[rbridge] VLAN tags, inner/outer, revisted and summarized
Radia.Perlman at sun.com
Fri Dec 1 11:58:42 PST 2006
Silvano explained a reason for an "outer" vs an "inner" VLAN tag, which is really to accomplish making
a 24-bit VLAN tag, hierarchically assigned by 12 bits for customer, and 12 bits for use by that customer.
The only changes we'd need to the base spec is as follows:
a) the VLAN tag specified in the per-VLAN IS-IS instance would be 24 bits instead of 12 (the per-VLAN instance
is the thing where R1 says what endnodes are attached, and whether R1 has an IP multicast router
attached, and what IP multicast groups have members attached).
b) For unicast traffic: the ingress RBridge R1 looks up the egress RBridge R2 based on
the 24-bit VLAN tag, (using the 12 bits in the frame indicating the customer-defined VLAN, plus 12 bits R1 infers
based on which port R1 received the frame from)
R1 puts the "which customer" portion of the VLAN tag in the outer header. The reason for this is
in case R2 has ports to two different customers, and there are overlapping endnode address spaces, R2 will
need the outer VLAN tag to determine which port to decapsulate the frame onto.
c) for unknown destination/multicast: the ingress RBridge R1 puts the "which customer" portion of the VLAn
tag into an outer VLAN tag, and RBridges in the core filter based on the 24-bit VLAN by using both the inner
and outer 12 bits.
This proposal still treats the infrastructure (all the transit links) as shared by all VLANs, which I like the
robustness and simplicity of.
----- Original Message -----
From: Radia Perlman <Radia.Perlman at sun.com>
Date: Thursday, November 30, 2006 7:36 pm
Subject: [rbridge] VLAN tags, inner/outer, revisted and summarized
> There's been a lot of discussion, and I believe this is what is
> on: In this email I will attempt to just
> explain, and not advocate. If I want to express opinions, I'll
> reply to
> The first question we have to ask is what things people are doing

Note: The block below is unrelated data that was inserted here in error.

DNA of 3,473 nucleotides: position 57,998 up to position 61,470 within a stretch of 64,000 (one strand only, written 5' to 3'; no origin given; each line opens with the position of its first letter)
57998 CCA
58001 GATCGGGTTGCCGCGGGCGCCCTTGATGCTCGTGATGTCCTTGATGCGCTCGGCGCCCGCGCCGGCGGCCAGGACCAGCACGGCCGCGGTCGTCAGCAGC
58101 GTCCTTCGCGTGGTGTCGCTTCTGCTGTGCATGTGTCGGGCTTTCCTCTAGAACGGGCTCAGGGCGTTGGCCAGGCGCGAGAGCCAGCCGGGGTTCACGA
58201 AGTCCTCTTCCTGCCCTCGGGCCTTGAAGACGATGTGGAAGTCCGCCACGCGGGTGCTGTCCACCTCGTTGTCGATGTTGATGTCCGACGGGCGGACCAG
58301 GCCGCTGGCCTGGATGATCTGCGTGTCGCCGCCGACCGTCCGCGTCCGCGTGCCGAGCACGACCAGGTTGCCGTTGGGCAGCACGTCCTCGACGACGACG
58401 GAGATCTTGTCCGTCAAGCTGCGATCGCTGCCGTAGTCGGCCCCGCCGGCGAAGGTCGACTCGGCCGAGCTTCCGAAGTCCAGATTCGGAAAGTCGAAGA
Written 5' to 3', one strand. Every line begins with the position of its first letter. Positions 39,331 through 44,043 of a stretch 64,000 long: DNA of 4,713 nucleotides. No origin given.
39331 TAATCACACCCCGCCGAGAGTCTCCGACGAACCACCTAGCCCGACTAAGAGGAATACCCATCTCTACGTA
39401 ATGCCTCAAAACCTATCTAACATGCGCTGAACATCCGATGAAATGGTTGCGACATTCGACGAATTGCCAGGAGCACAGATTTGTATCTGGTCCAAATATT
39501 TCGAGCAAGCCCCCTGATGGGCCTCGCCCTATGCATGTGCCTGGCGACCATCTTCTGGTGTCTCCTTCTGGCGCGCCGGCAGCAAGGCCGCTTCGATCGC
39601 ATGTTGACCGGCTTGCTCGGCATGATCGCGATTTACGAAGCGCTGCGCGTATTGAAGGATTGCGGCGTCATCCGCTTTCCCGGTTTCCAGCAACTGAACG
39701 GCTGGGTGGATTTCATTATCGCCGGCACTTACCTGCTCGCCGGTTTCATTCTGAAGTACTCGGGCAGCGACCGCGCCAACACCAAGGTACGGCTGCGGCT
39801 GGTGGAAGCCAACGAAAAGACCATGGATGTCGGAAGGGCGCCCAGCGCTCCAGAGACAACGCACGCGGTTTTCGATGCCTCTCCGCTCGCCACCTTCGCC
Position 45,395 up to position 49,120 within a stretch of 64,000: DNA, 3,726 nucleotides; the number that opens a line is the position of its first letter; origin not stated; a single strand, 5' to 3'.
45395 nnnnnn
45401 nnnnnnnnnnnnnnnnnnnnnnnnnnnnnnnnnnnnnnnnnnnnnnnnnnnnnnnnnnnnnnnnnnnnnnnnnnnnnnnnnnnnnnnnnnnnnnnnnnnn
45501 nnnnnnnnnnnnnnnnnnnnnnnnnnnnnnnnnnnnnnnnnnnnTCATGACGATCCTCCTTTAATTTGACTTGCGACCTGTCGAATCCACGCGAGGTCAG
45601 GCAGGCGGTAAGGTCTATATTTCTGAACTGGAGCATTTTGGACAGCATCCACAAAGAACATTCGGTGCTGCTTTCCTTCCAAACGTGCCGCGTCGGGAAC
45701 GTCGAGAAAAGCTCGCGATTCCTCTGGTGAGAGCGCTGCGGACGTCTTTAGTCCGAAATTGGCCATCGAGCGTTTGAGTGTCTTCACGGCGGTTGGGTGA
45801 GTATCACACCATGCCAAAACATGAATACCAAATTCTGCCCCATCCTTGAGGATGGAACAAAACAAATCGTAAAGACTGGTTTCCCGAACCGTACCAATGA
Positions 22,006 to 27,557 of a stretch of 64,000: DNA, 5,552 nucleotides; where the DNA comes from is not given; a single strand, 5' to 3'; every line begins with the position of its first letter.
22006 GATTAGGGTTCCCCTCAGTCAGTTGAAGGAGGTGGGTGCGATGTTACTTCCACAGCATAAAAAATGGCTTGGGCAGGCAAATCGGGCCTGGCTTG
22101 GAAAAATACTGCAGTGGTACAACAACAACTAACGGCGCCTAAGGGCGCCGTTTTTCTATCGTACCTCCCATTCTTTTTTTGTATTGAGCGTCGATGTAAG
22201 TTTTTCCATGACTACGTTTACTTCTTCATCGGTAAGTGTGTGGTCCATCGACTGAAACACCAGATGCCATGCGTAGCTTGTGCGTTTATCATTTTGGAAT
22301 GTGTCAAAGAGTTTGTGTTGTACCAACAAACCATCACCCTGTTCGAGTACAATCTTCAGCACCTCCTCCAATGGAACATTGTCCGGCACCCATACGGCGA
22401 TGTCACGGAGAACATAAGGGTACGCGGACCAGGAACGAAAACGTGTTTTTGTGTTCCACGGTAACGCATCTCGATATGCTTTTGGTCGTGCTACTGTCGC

> VLANs. The next is to ask
> which subset of these (possibly "all") we want to support with
> and to answer that we have
> to also answer what the cost/benefit of solving each with TRILL is.
> Things VLANs can provide:
> a) separate endnodes into communities, to enforce that only VLAN A
> can talk to VLAN A nodes
> b) scoping things like ARP, so an ARP for a VLAN A node only gets
> on VLAN A links
> c) security -- making sure that VLAN A nodes cannot snoop on VLAN B
> trafficd) provisioning -- making sure that the only traffic on a
> VLAN A link is
> VLAN A traffic, or
> perhaps BGP-policy-like, as in, "this link is willing to carry
> VLANs A,
> B, and Q, but not D".
> Perhaps this is not an exhaustive list, but I hope it's close enough.
> What are the costs of providing these things?
> The solution that I'd been assuming solves a) and b). That solution
> summarized as follows:
> If RBridges R1 and R2 are on the same link, they are neighbors, and
> can send transit traffic to each other,
> regardless of the VLAN on which it originated. This can be thought
> of as
> RBridges create a cloud,
> which keeps VLAN traffic segregated at the endpoints, but is a
> shared infrastructure for all
> VLANs within the cloud.
> That solution does not solve c) and d), though if the transit links
> all point-to-point links
> between RBridges, this is moot. The case that isn't solved is when
> link is both a transit link
> and a shared link with a bunch of endnodes in a VLAN.
> Suppose we want to solve those?
> What I think people would be asking for is to have the VLAN
> not just the destination, but what
> path the packet takes. So some links would only allow certain VLAN
> traffic on them, even for transit.
> Which would mean multiple forwarding tables, since paths would have
> be VLAN-dependent.
> So, I think the basic strategies are:
> a) create as much connectivity as possible between RBridge
> neighbors. If
> R1, R2, and R3 are on the same
> shared/bridged link, and R1 can only talk to R2 if it puts "VLAN X"
> the header, and R1 can only
> talk to R3 if it puts "VLAN Y" into the header, R1 discovers this
> by being configured that the
> link needs either VLAN X or VLAN Y tags, sends IS-IS Hellos with
> and wdiscovers that on the
> adjacency to R2, R1 has to stick "VLAN X" and to R3, R1 has to
> "VLAN Y". So R1 does whatever
> is necessary to talk to its neighbors, but it is only relevant on
> hop. R1 reports in its link state packet that
> it has a neighbor R2, and R3. All RBridges can use the link for
> for all VLANs.
> b) only allow R1 and R2 to be IS-IS neighbors if they can talk to
> other with a null VLAN tag. A link
> that requires a VLAN tag can only be used as an ingress or egress
> from the cloud.
> c) copy the VLAN tag to the outer header, assume any link that
> a particular VLAN tag wants to exclude
> transit traffic for all other VLANs, or even for null tags, on the
> Run separate core instances of IS-IS for
> each VLAN tag. Perhaps announcing in the VLAN A instance, all VLAN
> links, plus links that allow
> for null tags.
> d) like with c), but allow a link to be configured as "there are
> VLAN A
> endnodes here, but transit traffic for any VLAN
> is fine".
> Solutions c) and d) require separate forwarding tables per VLAN,
> either separate instances of IS-IS, or
> a link attribute that lists legal VLAN tags for the link. VLAN A
> segments might become disconnected
> because although there is RBridge connectivity, it isn't through
> that say it's OK to have VLAN A traffic.
> rbridge mailing list
> rbridge at postel.org
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